Historically the Graziers' Associations have recognised the Country Party as being the only party to which they can really look to protect the country interests.

The Graziers have constantly financially supported the N.S.W. Country Party.

The unpleasant tiuth is that there are anti-Country Party elements in the T,' S.'. Graziers Association who want to destroy the Country Party in the interests of another political party., There is a cell within the Graziers' Association fstering this campaign against me and the Country Party, the objective being to induce the Graziers' Association

to cease financially supporting the Country Party in N.S.W.

This is the unpleasant fact of the situation.

I raise no objection to people opposing the Country Party, campaigning against the Country Party, wishing to terminate the existence of the Country Party. This can be a part of the political scene.

But whether it be the secret Basic Industries Group it the cell within the Graziers' Association, I will continue and expose efforts by wealthy people and wealthy groups operating in secrecy of their on real purpose or identity to harm our Country Party.

I. ...lO


There is a fairly widespread belief amongst woolgrowers, and a spreading belief amongst wheatgrowers, that the tariff imposes a serious burden on their costs.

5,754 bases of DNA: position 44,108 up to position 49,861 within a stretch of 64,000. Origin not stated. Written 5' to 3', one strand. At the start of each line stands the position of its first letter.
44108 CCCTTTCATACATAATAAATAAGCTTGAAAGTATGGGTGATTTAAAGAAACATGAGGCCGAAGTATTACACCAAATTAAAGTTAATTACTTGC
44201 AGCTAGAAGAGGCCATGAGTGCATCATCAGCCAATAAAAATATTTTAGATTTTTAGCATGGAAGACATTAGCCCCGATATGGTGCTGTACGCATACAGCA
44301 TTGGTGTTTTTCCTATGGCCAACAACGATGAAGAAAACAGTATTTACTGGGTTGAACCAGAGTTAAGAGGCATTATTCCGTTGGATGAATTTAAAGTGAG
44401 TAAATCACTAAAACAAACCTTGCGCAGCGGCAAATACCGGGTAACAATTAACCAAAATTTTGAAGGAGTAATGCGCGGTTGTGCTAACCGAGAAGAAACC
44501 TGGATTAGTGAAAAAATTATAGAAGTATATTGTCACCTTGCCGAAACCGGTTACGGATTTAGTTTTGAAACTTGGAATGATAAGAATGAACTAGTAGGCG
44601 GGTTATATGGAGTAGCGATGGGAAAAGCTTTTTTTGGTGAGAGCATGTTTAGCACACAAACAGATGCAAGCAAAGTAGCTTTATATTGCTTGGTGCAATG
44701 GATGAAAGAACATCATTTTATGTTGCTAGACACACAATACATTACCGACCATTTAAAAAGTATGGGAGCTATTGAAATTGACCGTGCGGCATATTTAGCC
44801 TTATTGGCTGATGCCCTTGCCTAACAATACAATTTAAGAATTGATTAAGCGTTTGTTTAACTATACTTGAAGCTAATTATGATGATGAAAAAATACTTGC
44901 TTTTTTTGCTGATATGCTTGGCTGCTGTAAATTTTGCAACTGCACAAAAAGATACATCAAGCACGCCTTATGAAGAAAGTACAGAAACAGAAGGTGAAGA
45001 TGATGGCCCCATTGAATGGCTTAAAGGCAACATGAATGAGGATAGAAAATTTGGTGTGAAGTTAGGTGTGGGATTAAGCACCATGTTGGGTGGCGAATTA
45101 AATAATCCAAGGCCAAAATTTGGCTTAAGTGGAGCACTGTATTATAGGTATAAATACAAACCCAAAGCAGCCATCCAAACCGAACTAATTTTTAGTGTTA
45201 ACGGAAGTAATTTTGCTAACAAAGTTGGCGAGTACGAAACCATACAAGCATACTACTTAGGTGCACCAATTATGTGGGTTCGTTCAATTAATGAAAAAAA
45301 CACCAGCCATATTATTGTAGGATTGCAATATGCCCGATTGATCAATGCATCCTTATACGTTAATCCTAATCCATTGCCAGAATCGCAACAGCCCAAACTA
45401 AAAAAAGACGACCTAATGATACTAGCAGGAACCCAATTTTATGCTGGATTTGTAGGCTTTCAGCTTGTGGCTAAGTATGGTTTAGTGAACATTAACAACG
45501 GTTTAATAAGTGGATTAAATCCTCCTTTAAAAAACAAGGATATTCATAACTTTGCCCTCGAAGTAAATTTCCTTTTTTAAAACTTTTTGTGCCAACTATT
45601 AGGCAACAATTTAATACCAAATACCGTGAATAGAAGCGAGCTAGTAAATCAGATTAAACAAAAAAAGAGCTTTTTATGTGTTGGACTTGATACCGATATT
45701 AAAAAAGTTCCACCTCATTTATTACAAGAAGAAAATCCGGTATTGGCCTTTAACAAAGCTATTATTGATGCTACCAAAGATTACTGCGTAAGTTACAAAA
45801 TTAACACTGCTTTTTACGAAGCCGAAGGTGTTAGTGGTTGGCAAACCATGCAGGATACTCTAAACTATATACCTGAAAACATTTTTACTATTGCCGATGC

Rural policies of subsidies, stabilisation plans, tax relief such as provide benefit to rural industry, have been secured arguing that the burdens of tariff, arbitration, etc., warrant special provisioi of relief to the export industries.

Therefore, when you weigh the cost burden of tariff, you must set on the other eideaof the scales the benefits secured because of the cost disabilities.

In respect of the direct effect of the tariff on the woolzrowers, the position as put to me by officers I asked to work on it is:

Net direct additional cost of tariff and subsidies is 0.85 cents per lb. of wool

OFFSET ALMOST COMPLETELY by Government assistance of 0.75 cents per lb. for promotion and research.

The direct effect on wheatgrowers is:

Net direct additional cost of tariff in the past 5 years is 3.5 cents per bushel of wheat

OFFSET COMPLETELY by Government assistance -fertiliser subsidies, stabilisation, research -of 10.4 cents per bushel.